Bitcoin miners generated an estimated $522 million in revenue in November, up 48% from October, according to on-chain data from Coin Metrics analyzed by CoinDesk.
The sharp revenue increase came as bitcoin soared through November, setting a new all-time high by month’s end after gaining over 40 percent. Monthly aggregate revenue in November hit the highest level since September 2019.
Revenue estimates assume miners sell their BTC immediately.
Measured by revenue per terahash (TH), the unit measurement for the speed of cryptocurrency mining hardware, miner revenue hit six-month highs as it climbed above $0.15 multiple times in November, the highest level since early May, according to data aggregated by mining software company Luxor Technologies.
Despite significant intra-year volatility, mining revenue measured by terahash per second (TH/s) is roughly flat year to date from roughly $0.138 on Jan 1 to $0.135 at last check.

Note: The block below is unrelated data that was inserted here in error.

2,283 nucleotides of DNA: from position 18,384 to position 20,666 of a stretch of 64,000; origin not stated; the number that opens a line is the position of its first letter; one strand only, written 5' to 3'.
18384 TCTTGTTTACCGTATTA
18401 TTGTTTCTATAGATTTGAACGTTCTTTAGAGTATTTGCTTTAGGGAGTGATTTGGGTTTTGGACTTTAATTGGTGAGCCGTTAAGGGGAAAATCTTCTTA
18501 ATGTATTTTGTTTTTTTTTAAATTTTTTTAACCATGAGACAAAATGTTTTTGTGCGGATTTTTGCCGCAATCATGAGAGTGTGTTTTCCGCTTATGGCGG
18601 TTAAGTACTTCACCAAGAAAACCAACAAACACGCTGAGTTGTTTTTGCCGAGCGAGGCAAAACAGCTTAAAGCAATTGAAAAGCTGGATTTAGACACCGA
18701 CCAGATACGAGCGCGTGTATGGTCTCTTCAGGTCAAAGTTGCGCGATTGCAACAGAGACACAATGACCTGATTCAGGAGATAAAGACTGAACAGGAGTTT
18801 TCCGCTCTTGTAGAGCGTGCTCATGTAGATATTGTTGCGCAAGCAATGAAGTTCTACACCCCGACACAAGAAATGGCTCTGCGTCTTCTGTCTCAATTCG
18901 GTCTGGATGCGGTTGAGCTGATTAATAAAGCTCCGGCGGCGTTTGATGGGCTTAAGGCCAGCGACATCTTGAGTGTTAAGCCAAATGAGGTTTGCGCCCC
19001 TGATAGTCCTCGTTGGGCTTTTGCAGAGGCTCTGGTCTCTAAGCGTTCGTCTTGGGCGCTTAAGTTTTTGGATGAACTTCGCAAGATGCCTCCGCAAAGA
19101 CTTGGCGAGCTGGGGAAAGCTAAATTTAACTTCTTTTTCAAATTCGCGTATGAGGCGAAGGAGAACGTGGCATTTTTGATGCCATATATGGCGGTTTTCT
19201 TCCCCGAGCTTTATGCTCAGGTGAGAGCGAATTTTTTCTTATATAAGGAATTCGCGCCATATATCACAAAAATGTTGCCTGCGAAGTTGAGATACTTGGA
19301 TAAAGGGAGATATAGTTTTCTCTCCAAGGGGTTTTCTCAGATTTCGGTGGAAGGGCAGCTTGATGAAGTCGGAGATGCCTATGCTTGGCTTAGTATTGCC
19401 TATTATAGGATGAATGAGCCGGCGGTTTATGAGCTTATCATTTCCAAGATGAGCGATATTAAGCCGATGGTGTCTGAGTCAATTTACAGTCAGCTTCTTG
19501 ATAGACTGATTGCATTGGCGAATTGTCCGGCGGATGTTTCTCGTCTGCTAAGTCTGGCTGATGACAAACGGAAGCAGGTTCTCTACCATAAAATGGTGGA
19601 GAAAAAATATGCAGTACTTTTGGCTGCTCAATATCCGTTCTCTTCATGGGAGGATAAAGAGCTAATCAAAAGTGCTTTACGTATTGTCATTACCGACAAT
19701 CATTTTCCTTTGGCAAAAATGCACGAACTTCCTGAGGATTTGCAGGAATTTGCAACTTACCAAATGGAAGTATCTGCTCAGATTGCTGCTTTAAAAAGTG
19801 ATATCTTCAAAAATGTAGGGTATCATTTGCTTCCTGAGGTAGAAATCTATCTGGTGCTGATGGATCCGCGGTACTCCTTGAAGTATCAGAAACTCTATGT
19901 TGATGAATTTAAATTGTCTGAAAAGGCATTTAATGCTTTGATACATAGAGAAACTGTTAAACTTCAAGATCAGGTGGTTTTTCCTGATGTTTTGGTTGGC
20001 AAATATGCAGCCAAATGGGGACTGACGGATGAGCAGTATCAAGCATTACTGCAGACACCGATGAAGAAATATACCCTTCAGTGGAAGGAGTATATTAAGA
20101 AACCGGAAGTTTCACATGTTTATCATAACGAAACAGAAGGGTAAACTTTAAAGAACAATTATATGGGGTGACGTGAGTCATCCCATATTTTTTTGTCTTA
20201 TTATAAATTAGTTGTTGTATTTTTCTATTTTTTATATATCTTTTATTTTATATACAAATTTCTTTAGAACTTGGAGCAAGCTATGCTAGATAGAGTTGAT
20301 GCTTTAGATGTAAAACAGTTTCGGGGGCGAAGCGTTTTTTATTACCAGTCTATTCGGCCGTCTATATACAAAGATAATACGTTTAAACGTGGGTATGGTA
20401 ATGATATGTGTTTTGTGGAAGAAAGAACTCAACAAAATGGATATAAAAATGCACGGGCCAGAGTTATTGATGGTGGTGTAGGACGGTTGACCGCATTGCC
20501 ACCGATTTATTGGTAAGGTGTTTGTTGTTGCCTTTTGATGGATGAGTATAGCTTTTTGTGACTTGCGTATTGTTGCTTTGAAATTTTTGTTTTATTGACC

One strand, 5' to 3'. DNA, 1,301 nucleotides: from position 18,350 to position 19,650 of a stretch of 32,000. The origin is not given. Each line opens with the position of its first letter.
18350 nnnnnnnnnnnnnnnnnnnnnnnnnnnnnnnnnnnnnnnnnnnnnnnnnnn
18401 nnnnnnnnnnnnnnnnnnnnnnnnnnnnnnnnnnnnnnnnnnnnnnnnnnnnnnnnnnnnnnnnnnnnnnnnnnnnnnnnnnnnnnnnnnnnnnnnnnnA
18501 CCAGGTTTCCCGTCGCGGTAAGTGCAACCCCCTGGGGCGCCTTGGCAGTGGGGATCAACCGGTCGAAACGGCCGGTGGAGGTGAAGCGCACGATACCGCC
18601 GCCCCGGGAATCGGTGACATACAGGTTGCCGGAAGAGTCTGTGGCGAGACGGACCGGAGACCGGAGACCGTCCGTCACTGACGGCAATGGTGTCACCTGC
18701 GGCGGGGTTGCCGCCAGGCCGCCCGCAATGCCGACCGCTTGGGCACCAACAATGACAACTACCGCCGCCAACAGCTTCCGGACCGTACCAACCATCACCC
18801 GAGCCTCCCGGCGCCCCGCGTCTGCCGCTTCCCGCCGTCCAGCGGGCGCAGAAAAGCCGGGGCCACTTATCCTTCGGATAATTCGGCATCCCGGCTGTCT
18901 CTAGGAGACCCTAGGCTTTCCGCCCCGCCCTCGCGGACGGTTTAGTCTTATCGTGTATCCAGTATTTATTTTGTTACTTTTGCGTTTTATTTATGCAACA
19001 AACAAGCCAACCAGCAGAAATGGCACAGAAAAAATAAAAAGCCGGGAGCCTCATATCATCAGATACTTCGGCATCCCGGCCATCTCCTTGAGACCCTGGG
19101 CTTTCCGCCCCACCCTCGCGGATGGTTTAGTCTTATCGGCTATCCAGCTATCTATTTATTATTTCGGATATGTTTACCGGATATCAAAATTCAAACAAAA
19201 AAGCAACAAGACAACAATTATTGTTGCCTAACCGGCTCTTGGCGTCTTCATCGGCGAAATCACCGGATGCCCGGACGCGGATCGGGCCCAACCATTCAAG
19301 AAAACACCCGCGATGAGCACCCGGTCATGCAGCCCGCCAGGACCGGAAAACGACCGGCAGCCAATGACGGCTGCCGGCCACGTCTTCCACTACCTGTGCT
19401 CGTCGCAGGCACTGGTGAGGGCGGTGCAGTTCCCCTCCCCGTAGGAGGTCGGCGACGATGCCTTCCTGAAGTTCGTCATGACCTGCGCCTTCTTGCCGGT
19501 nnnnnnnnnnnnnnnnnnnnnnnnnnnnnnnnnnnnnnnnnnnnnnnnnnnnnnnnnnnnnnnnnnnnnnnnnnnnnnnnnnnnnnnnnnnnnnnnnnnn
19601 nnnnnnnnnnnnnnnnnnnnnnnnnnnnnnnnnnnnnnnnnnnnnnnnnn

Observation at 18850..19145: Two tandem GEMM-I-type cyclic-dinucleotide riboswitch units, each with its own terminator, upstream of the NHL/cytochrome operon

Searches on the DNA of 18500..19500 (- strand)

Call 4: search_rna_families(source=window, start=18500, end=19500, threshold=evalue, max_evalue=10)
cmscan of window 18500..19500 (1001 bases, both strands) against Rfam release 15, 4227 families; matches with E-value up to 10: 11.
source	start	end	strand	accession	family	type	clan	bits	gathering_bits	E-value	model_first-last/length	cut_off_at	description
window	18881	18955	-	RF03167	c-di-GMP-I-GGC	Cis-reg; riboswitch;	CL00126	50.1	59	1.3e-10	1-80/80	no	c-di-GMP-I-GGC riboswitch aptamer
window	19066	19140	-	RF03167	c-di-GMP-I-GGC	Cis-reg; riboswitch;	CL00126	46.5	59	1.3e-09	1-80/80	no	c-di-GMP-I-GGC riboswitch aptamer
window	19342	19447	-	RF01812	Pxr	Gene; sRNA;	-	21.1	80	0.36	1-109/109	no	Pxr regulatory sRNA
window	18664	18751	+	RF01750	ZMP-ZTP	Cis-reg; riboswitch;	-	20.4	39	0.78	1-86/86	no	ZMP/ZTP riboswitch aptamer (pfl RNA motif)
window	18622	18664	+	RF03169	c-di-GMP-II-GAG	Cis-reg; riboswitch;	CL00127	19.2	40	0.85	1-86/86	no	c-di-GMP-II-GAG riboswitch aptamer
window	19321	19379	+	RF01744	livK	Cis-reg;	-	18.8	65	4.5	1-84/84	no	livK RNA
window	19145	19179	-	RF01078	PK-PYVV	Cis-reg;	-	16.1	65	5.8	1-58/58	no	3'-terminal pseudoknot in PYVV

Network fees brought in $54.9 million in November, or nearly 11% total revenue, a slight percentage decrease from the 12.2% of revenue represented by fees in October.
Fees steadily declined through November, coming down from the roughly two-year highs in late October, dropping from a $13 average transaction fee at the start of November to below $3 near month’s end, per Coin Metrics.
Notably, fees as a percentage of total revenue continues a strong upward trend since April, prior to the network’s third-ever block subsidy halving in May. Increases in fee revenue are important to sustain the network’s security as the subsidy decreases every four years.
Taking advantage of the revenue increase, miners are bringing more and more machines online after early November’s record difficulty drop, with the past two adjustments resulting in difficulty increases and a third consecutive increase projected for mid December, meaning an increase in resources required to mine than at a lower difficulty level.